I’ve been keeping a journal for nearly 60 years. There are piles of the damn things in archives and covered with shoeboxes on high closet shelves. I’ve never looked back at one word in them. Being a vain sinner, I’ve entertained the fantasy that others would but, as it seems I’m not going to be remembered as a national treasure, I must conclude the journals have served their purpose. This was to get me to write things down. The physical act of transcription forced me to place half-formed thoughts upon the paper, making them concrete; a delusion, or obsession became a fact, and, as such, could be addressed as independent of my mental processes — that is, as other than the vapourings of a madman.
Nancy Mitford loved diaries. Her biography of Madame de Pompadour is based largely on diaries written by many, at Versailles. How wonderfully full of dish. The Marquise would sit over her tea, reading the Versailles mail to Louis. The letters sent between its inhabitants were all opened and censored by the King’s police and passed along for his entertainment. Mitford points out that a particular delight of the exercise was the knowledge that the writers knew for a certainty that their letters would be read. I am reminded of a war story of an old acquaintance. Bill Jordan, who died in 1997, had been a Marine sniper in the second world war, then a shining light of our Border Patrol. He’d been in more stand-up gunfights than any man on Earth. I recommend his book No Second Place Winner. He was part of a squad sent to New York City to surveille some malefactors. One day he was called by his supervisor to the apartment of an old lady who’d complained about the agents’ behaviour. She was outraged because the men across the airshaft were walking around half — and sometimes wholly — undressed. The supervisor looked through her windows up at the agents’ apartment, and said the high angle could not allow her to see into the other rooms at all. Yes, she said, but just stand on the toilet and then tell me what you see.
Mark Twain skewers the idea of the diary in The Innocents Abroad. A young ocean traveller vows to keep a daily journal. His first entries are enthused descriptions full of the wonder of the ship: the weather, the birds and fishes, and so on. By the second week his entries are down to three sentences about the weather; by the third reduced to the notation ‘ditto’, and, after ten days of ditto, the journal ceases.
I’ve never understood the criticism of an author on the grounds that he had read widely but with no set pattern. What interesting person has adopted such a pattern? In Nancy Mitford’s The Pursuit of Love, Uncle Matthew said he had never read a novel but White Fang. A good choice.
The death of the West continues. My operations are limited to reading and, occasionally, jotting something down. I’ve reread all my favourite 20th-century storytellers, John le Carré, Patrick O’Brian, George V. Higgins, and the interwar British marvellous odd-ducks, A.J. Cronin, J.B. Priestley, James Hilton, Nevil Shute, C.S. Forester. And I’ve returned to Trollope and Thackeray, and the 19th-century boss-hog of the ripping yarn: Sir Walter Scott. I recently discovered George Gissing, the great misanthrope of the Victorian Age. New Grub Street, The Odd Woman and The Nether World are as dreich as anyone could want. But my admiration faded as the morning mist when I read his last published work, The Private Papers of Henry Ryecroft (1903). This is an old man’s journal, its beauty marred only by its identity as a bunch of trash. I will give Gissing this, however: his observations of Victorian authors are worth reading. E.g: ‘I wonder whether it be really true, as I have more than once suggested, that the publication of Anthony Trollope’s autobiography in some degree accounts for the neglect into which his works fell after his death.’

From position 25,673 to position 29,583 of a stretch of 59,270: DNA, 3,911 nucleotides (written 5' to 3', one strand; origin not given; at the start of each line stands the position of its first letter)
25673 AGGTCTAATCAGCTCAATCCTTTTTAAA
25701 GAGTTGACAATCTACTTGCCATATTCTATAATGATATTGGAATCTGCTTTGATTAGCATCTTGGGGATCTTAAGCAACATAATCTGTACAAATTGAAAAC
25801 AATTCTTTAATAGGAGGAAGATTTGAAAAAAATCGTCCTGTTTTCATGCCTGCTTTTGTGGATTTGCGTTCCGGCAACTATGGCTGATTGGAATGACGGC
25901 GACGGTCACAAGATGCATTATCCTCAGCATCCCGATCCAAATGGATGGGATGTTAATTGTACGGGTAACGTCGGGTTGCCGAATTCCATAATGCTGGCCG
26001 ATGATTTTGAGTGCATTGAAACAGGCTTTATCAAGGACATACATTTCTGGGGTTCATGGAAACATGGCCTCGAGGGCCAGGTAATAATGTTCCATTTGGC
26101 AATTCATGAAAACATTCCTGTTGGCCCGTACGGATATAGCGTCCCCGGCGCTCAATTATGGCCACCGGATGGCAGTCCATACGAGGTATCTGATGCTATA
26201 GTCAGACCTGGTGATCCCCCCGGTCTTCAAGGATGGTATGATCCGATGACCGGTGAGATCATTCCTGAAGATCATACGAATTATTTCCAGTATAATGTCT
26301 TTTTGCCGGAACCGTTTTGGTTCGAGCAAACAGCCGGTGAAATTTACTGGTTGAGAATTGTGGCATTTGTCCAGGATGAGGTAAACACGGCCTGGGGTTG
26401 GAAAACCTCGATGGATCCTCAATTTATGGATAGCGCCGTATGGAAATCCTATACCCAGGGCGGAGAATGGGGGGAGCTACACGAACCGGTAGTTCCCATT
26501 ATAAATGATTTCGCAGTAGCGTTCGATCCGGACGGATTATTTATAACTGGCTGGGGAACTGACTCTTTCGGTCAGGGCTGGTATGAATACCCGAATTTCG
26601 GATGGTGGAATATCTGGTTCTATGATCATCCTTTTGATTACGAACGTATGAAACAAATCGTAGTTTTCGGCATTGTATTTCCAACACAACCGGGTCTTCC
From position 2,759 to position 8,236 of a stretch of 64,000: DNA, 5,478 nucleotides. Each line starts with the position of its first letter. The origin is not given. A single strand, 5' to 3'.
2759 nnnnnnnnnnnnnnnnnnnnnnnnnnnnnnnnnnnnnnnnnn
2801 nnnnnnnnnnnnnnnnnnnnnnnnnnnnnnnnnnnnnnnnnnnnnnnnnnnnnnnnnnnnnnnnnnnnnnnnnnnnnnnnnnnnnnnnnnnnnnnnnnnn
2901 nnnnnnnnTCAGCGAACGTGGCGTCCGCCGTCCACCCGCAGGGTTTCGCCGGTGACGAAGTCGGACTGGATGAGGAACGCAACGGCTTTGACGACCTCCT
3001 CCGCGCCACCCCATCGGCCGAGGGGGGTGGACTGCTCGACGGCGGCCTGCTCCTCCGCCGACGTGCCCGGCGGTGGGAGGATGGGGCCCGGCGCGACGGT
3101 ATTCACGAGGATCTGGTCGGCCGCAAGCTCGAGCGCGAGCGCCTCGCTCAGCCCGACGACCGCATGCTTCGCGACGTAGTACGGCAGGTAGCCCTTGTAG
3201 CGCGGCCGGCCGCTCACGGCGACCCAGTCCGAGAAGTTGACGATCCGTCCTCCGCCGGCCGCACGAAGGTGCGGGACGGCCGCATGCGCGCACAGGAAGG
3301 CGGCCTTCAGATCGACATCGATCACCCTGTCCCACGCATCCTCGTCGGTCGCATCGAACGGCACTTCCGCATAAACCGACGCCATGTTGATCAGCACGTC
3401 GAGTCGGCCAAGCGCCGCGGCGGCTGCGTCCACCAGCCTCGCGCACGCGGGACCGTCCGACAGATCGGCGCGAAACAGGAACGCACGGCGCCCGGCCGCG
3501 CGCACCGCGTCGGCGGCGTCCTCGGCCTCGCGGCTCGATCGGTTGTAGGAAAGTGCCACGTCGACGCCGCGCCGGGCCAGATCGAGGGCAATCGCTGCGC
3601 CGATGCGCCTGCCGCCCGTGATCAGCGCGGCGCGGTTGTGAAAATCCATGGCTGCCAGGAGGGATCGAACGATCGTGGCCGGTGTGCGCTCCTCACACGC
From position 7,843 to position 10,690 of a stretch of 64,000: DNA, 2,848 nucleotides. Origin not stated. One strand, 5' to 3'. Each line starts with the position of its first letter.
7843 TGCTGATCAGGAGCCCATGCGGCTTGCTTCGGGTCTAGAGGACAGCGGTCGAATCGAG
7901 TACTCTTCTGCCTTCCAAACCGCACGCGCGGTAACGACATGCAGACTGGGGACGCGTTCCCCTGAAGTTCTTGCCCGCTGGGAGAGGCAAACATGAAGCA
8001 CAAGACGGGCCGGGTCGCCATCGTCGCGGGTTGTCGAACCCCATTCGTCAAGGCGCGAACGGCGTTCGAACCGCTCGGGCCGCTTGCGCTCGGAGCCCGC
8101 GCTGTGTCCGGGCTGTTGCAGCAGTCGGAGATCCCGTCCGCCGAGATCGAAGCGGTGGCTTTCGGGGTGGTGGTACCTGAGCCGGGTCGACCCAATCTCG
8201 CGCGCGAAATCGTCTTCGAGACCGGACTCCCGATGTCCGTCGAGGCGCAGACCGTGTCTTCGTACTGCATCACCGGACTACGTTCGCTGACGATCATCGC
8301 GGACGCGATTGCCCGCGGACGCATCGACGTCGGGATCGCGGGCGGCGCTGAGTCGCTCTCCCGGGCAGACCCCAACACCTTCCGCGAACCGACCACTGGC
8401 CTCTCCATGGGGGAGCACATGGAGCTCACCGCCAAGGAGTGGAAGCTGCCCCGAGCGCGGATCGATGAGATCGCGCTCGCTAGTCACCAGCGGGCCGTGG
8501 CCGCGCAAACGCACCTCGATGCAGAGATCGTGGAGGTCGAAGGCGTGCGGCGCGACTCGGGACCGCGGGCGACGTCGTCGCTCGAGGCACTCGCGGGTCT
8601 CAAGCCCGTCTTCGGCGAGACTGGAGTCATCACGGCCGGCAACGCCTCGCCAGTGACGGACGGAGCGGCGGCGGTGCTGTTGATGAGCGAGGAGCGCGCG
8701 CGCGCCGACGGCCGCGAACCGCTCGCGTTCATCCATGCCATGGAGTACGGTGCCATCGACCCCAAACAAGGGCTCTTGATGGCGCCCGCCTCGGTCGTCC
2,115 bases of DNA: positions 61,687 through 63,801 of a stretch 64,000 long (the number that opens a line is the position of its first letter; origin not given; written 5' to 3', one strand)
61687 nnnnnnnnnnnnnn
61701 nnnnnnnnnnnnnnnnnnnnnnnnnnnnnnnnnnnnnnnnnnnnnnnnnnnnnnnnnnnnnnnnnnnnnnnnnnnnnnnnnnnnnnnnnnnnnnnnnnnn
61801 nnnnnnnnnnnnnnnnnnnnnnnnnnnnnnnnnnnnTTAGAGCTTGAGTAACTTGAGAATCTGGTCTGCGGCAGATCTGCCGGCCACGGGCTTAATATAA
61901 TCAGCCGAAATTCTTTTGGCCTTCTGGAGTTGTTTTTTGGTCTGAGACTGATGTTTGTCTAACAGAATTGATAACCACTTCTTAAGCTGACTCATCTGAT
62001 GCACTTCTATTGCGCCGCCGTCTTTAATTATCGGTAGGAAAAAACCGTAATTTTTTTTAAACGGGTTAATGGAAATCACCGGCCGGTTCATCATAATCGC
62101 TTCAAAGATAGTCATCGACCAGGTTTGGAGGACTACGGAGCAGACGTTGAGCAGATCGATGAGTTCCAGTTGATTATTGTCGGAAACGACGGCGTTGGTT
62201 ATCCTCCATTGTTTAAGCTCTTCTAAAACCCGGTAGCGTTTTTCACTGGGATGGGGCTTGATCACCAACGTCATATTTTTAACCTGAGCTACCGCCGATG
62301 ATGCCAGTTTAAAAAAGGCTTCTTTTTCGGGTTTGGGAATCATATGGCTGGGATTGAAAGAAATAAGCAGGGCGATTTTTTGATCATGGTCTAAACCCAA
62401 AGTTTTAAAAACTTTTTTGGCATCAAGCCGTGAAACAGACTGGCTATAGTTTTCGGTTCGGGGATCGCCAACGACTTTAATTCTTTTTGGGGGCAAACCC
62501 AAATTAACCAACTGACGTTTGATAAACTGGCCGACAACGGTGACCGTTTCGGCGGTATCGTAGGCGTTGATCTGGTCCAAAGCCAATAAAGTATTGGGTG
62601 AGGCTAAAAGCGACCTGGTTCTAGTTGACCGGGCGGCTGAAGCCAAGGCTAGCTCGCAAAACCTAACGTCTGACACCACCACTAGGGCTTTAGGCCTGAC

How did actors come to inhabit our soapboxes, in preference to dentists or plumbers? The answer is the publicity department. Legit stage actors were once shills for soap or motorcars, but they were not invited to hold forth. Their modern connection to causes is as factitious as their previous link to toothpaste. (What movie star ever used any of the downmarket products they flogged?) But the causes sounded posh to the stars, and they put their names at the top of various petitions: wildlife preservation, anti-vivisection and other inarguably worthwhile propositions. But there were many players and only so many causes. The paucity of issues led to the discovery of hatred (presented as outrage), and its incitement to riot. Many actors turned righteous, which is to say vicious. And why not? The star, whose likeness once sold foot powder, has progressed through selling good causes, then political right-thinking, and, now, into flogging hatred. Of what? Of the free, varied and therefore maddening society which elevated him.
The artist was not exempted from the toil of the fields in order to improve society, but to amuse it. Period. Samuel Gompers (1850-1924) founded the American Federation of Labor. He did manual labour, rolling cigars in a room with 50 others. It occurred to him that if each worker contributed 2 per cent of his wage they could pay one of themselves to sit and read to them through the workday. That’s all the artist does.
In age we turn to diaries and their like: essentially, the sharing of thoughts with a notional other (‘oneself’, or The Future, or An Interested Public). But this is equal to actors telling us how to live, as if Gompers got down from his high stool after reading all day (for who else would have been the chosen one?) and asked the workers to stay, saying: ‘Lemme explain to you what I was doing here.’
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